Now that I’m one-week into working remotely, I’ve given some thought to this “new normal” I’m now working and living in. For me the new normal has replaced video conferencing with face-to-face meetings, using a chat feature rather than dropping by someone’s office, and email as the communication tool I rely heavily on (even more than usual) to communicate and share information with my team to keep us moving forward. It took me about three days (your mileage may vary) to feel as though I was settled back into something that resembled a normal work day. I resumed my habit of picking a highlight to work on each day. And I began starting my day with those tasks or projects rather than checking email or our chat stream. Resuming that practice made me feel as though my day had a real purpose, beyond crisis management that had taken over in previous weeks. I’m expecting that I may not be able to devote time each day to my highlight, however I’m trying to make a conscious effort to accomplish real work while working remotely. As I’ve begun to adjust to this new normal, I’ve noticed a few things that have eased my transition, and kept me focused as a leader:
Video conference etiquette: Prior to transitioning to remote work, our leadership team and I developed a communication plan to guide our work. At the beginning of our first division meeting via video conferencing, I reminded our faculty and staff about that plan, and did a refresher on our ground rules. These are meeting norms that we developed to guide our in-person division meetings, and it’s important to maintain those norms, even more so now. The norms include watching your air time, being on time to the meeting, keeping the meeting to its 1-hour block, and reading any materials beforehand that get sent out. In addition, I asked our faculty and staff to minimize other tech distractions while we meet. I acknowledged that for safety reasons silencing a cell phone may not be feasible. However, checking social media while we meet, isn’t a behavior I want to condone.
Strong facilitator: When video conferencing with more than one or two people, the need for a strong facilitator becomes even more important than during in-person meetings. Our division meetings include a round robin, and during our first remote meetings, it became clear that I needed a substitute for “Ok let’s go around the table.” Many people were too polite and worried about interrupting, so there was often radio silence. Next time, I’m going to explain our new “table” is the list of names as they appear in our video conferencing tool indicating people have joined the meeting. I’m also going to actively call on people to encourage them to begin sharing. My hope would be that by taking a more active role to keep the conversation moving, we may be able to get over some of these politeness hurdles and have a better flow to our meetings.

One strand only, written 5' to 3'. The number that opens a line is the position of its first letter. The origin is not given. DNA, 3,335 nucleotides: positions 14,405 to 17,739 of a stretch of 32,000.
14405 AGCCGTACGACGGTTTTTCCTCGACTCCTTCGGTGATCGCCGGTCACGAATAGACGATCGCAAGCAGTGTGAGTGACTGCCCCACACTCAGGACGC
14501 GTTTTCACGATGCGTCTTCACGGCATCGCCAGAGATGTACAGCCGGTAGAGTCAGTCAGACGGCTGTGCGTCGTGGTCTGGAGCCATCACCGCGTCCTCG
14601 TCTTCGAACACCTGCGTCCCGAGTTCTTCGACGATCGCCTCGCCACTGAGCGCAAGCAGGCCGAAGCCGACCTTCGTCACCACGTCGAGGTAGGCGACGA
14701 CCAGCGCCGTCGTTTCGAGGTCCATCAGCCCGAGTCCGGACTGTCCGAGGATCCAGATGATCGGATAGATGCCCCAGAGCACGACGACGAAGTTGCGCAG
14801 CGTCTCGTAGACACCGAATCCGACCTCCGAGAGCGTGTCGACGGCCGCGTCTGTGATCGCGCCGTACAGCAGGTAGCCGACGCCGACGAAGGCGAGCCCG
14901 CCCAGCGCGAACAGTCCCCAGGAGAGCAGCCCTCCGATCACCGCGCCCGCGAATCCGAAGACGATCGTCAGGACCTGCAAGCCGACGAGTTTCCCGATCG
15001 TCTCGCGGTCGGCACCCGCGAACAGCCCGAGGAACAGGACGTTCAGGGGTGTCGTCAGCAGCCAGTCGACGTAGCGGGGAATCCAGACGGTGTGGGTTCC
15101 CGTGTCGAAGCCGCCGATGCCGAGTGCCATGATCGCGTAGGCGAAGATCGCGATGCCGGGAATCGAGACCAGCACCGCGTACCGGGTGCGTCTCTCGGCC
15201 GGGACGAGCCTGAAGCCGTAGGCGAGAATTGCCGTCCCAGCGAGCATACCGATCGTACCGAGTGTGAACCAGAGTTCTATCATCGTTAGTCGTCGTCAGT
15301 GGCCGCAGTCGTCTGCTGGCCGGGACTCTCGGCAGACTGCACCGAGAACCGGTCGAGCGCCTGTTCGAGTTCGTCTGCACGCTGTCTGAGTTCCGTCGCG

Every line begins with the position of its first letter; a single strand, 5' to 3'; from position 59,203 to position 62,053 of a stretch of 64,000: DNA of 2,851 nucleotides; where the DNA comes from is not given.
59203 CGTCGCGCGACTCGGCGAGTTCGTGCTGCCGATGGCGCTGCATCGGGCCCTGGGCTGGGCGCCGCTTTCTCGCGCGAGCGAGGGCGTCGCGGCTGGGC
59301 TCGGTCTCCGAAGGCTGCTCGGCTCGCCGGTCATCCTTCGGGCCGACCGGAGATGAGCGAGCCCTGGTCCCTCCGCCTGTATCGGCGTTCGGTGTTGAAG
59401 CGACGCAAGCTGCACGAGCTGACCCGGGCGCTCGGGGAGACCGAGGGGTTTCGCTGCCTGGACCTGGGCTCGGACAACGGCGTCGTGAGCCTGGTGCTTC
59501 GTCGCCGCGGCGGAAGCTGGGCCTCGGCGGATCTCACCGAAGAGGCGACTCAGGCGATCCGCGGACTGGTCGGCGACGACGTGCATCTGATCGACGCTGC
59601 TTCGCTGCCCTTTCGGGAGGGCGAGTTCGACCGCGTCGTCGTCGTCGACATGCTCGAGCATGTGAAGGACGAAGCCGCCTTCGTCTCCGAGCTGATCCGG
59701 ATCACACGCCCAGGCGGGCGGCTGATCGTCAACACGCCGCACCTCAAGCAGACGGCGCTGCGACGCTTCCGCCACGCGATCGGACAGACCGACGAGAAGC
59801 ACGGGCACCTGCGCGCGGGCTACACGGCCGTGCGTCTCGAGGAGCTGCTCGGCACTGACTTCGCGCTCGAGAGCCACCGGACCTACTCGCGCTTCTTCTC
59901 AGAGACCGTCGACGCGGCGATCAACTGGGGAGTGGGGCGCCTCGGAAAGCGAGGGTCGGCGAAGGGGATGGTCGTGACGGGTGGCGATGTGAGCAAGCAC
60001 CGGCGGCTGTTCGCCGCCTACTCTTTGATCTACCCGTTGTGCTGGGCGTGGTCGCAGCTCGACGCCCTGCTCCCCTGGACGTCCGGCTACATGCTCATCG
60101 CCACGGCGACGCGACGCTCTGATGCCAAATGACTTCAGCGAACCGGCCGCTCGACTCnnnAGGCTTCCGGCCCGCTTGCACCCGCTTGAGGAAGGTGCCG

Sharing what you’re learning: Like many libraries, my leadership team and I are strongly encouraging our colleagues to engage in professional development while we’re working remotely. I like to think we have a strong culture of engagement already. However we want to be sure and keep that learning going. One of the things we do when someone comes back from attending a conference or workshop is to ask them to share a few key take-aways from their experience. The thinking behind this is that not all of us can go to everything that’s out there. However, sharing the learning is critically important to me and helps to maintain a learner mindset. Working remotely shouldn’t diminish our opportunity to share. We created a Box note for people to add information. During each division meeting, there’ll be an opportunity to talk more about their experiences and for others to ask questions.
What does your new normal look like???